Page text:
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Pitch Made for Ventura County Farm Team

March 26, 1985|JERRY CROWE | Times Staff Writer

Three Ventura County residents are trying to bring back minor league baseball to Southern California after an 18-year absence.

Former major league players Ken McMullen and Jim Colborn and their business partner, retired funeral director Jim Biby, have an option to purchase the Lodi franchise of the California League.

They plan to buy the Class A franchise and move it to Ventura County for the 1986 season if they are assured by May 1 that fields will be upgraded to league standards.

Facilities at Freedom Park in Camarillo and at Oxnard College are being considered.

McMullen, who played with the Dodgers and Angels in a 14-year major league career, said it would cost about $500,000 to $750,000 to install adequate lighting and build a stadium with a minimum seating capacity of 3,000 at either site.

Commitment Needed

"We have to have a commitment from one of the cities to finance the project," said McMullen, an Oxnard High graduate who has lived in Camarillo for 10 years. "We certainly wouldn't want to make an investment like that without some sort of written agreement that we're going to have a park."

McMullen said his group will pay more than $100,000 for the franchise.

Camarillo and Oxnard city councils have formed committees to study the practicality of building a stadium.

McMullen told council members a minor league team could generate up to $50,000 a month to be spent with area businesses, including players' living expenses and visiting teams' lodging.

"People are positive about having a team," Camarillo City Manager Tom Oglesby said. "But there is a considerable amount of concern, of course, about who is going to sign on the dotted line for $750,000."

Jim Faulconer, deputy city manager of Oxnard, likes the idea if financing can be found. He said the city also is trying to attract the Los Angeles Raiders to hold their summer camp there.

Enhancing City's Image

"This would be another step toward enhancing the city's image," Faulconer said.

The Lodi franchise, owned by Michele Sprague of Stockton, became available when Sprague's player-development contract with the Chicago Cubs was not renewed after last season. The Cubs then signed a contract with Winston-Salem of the Carolina League.

Sprague did not reach a working agreement with another major league club, so the Lodi franchise is not playing this season.

Sprague, vacationing in Europe, was unavailable for comment.

(Major league teams farm players, managers and coaches to their minor league affiliates. Lodi, without a player-development contract, is without players.)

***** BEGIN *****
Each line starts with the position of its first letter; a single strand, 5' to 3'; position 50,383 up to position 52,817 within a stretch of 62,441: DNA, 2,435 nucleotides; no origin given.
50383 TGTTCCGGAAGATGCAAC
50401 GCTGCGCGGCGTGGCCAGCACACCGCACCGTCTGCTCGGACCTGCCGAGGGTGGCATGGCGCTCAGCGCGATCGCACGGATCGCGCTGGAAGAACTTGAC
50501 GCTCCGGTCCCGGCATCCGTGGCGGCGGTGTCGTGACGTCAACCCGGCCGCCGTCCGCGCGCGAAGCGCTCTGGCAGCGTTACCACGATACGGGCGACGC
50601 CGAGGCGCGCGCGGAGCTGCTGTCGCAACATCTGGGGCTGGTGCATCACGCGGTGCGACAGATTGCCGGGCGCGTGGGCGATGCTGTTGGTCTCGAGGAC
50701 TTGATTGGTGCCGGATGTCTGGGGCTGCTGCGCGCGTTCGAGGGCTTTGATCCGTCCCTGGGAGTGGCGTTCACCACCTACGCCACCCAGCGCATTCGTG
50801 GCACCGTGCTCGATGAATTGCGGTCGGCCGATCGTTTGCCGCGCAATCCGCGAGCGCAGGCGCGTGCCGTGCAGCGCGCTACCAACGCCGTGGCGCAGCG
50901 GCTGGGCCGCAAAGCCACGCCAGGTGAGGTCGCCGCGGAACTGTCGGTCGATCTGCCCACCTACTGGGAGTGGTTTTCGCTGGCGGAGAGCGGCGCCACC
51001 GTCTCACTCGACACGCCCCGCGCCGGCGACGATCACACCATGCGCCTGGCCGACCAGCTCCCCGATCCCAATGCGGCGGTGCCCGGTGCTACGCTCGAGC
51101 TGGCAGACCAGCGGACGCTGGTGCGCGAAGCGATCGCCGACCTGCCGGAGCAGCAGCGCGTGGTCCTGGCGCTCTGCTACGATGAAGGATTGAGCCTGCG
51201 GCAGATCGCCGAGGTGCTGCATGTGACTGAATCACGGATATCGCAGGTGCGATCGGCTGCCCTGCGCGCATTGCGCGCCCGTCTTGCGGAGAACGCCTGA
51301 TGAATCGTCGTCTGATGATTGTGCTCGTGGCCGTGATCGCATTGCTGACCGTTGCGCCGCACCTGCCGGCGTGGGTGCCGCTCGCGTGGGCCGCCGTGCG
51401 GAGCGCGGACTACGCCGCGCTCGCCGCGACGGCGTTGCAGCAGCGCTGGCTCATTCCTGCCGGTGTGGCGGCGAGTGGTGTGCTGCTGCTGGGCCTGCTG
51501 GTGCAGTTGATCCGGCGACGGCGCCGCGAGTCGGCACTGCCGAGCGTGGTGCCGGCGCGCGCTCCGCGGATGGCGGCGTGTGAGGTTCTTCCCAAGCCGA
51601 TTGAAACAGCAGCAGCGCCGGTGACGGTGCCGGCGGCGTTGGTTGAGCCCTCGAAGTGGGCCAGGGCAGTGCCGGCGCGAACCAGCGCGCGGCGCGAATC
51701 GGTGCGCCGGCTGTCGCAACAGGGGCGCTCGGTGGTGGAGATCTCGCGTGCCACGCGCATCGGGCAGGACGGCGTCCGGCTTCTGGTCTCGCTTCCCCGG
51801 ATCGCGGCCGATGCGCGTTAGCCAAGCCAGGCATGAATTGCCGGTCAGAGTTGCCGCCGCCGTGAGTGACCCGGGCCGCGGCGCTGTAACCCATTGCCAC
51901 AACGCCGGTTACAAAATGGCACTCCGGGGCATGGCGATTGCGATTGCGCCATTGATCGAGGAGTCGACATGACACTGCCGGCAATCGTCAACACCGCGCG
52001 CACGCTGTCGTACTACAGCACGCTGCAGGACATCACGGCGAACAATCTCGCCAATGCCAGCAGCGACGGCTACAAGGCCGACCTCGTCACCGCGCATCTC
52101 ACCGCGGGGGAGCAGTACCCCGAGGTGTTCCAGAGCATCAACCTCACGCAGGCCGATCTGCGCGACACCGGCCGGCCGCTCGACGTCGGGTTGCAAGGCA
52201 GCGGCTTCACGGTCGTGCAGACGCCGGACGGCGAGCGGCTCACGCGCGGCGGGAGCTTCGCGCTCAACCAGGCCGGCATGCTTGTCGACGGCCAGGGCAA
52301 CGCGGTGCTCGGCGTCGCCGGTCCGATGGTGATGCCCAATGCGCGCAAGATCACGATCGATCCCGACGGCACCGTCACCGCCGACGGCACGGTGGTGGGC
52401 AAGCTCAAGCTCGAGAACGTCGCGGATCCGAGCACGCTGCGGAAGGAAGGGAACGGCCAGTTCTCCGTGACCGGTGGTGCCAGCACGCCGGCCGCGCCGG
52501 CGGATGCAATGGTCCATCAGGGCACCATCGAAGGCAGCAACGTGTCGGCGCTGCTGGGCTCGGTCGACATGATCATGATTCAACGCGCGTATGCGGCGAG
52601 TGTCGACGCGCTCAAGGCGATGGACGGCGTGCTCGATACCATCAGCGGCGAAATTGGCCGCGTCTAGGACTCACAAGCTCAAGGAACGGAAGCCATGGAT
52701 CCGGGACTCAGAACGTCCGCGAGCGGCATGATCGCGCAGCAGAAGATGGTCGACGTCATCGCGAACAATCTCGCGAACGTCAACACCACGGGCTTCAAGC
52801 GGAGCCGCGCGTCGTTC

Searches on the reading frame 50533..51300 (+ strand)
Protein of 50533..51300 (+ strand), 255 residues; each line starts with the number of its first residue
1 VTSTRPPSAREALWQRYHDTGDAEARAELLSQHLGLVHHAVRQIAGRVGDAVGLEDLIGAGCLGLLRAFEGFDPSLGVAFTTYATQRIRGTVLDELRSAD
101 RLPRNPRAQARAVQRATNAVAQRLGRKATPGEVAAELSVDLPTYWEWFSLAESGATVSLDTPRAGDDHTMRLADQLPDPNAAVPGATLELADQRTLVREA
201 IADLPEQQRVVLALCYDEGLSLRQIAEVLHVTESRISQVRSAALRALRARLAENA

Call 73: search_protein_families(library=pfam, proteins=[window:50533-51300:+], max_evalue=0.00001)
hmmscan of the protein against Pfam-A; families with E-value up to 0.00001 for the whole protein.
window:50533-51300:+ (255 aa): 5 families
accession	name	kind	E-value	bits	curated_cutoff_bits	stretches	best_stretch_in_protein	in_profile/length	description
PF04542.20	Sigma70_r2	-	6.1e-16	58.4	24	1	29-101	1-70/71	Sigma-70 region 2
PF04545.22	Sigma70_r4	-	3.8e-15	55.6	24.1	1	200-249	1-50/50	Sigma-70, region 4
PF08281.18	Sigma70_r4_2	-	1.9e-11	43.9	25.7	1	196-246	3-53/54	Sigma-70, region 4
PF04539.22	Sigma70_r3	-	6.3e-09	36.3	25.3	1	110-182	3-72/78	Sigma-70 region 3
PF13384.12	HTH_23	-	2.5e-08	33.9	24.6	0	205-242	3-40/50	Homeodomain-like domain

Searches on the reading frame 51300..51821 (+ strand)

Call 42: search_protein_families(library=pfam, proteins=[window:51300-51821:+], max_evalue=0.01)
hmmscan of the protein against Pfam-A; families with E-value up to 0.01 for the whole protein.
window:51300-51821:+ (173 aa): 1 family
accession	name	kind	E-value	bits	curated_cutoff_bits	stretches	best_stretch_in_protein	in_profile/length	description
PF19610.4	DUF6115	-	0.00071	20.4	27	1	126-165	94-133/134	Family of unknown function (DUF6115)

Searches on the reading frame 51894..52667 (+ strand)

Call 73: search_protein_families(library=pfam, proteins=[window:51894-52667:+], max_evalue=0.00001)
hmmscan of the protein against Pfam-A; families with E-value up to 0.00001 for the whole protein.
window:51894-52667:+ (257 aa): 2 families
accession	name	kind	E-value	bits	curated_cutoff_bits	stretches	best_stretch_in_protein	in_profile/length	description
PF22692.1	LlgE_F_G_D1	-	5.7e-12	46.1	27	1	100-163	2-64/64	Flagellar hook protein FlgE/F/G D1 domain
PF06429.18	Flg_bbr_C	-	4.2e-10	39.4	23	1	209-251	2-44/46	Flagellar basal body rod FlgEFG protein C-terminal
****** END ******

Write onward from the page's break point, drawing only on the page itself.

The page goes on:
McMullen believes he can reach an agreement with a major league club. His top choices are the Dodgers and Angels.

"It's somewhat of a risk," he said of his group's attempt to purchase a team without first acquiring a player-development contract, "but we feel confident that if we provide a first-class facility we'll be able to get a working agreement."

The Dodgers have a California League team in Bakersfield and another Class A team in Vero Beach, Fla. The Angels have a California League team, the Redwood Pioneers, in Rohnert Park, Calif., and another Class A team in Quad City, Iowa.

Dodgers and Angels spokesmen said they would be interested in talking to the Ventura County group--if it completes the deal to purchase the Lodi franchise.

Bill Schweppe, director of minor league operations for the Dodgers (a former parent club of Lodi), has talked to McMullen, he said, "on several occasions."

Said Schweppe: "As far as the Dodgers are concerned, we're committed to Bakersfield for 1985; 1986 is pretty far down the road. We're happy in Bakersfield, but we wouldn't rule out (moving to Ventura County). . . .

"We take it one year at a time."

Bill Bavasi, director of minor league operations for the Angels, said his team's three-year contract with the Redwood Pioneers expires at the end of the 1985 season.

"After this year," he said, "we would have to look at how things went with our affiliation. If the Ventura County site was available, we would definitely look into it."

The California League this season has teams in Fresno, Modesto, Salinas, San Jose, Stockton, Visalia, Rohnert Park, Bakersfield and Reno, Nev. Each will play 143-146 games this year because of an odd number of teams in the league. Last year, each played 144.

A Ventura County team, McMullen said, would have 60 to 65 home dates, including double-headers. Tickets would cost $1 to $3.50.

Last season, Lodi drew 45,027 spectators in 65 home games, an average of 693. Bakersfield led the league in home attendance, drawing 102,053 in 64 dates, an average of 1,595.

The league's stadiums seat an average of about 3,500.

McMullen said his team would have to draw about 1,000 to 1,500 a game to show a profit, an average he believes would not be difficult to maintain in a tri-city area (Camarillo, Oxnard and Ventura) with a population of 250,000.

California League President Joe Gagliardi said he would "love to have that area in the league. . . . I'm enthusiastic about that area because I think it has expanded greatly since when baseball was there before."

Southern California has not had a minor league team since the Santa Barbara Dodgers folded in 1967. The Channel Cities Oilers, who played in Ventura and Santa Barbara, moved to Reno in 1956.

Gagliardi said he has talked in the past with McMullen and Colborn, a 10-year major league veteran who is a pitching coach in the Chicago Cubs' organization, about starting an expansion team in Ventura County.

He said, however, that the league had decided against expansion until all 10 teams are fully supported by major league teams.

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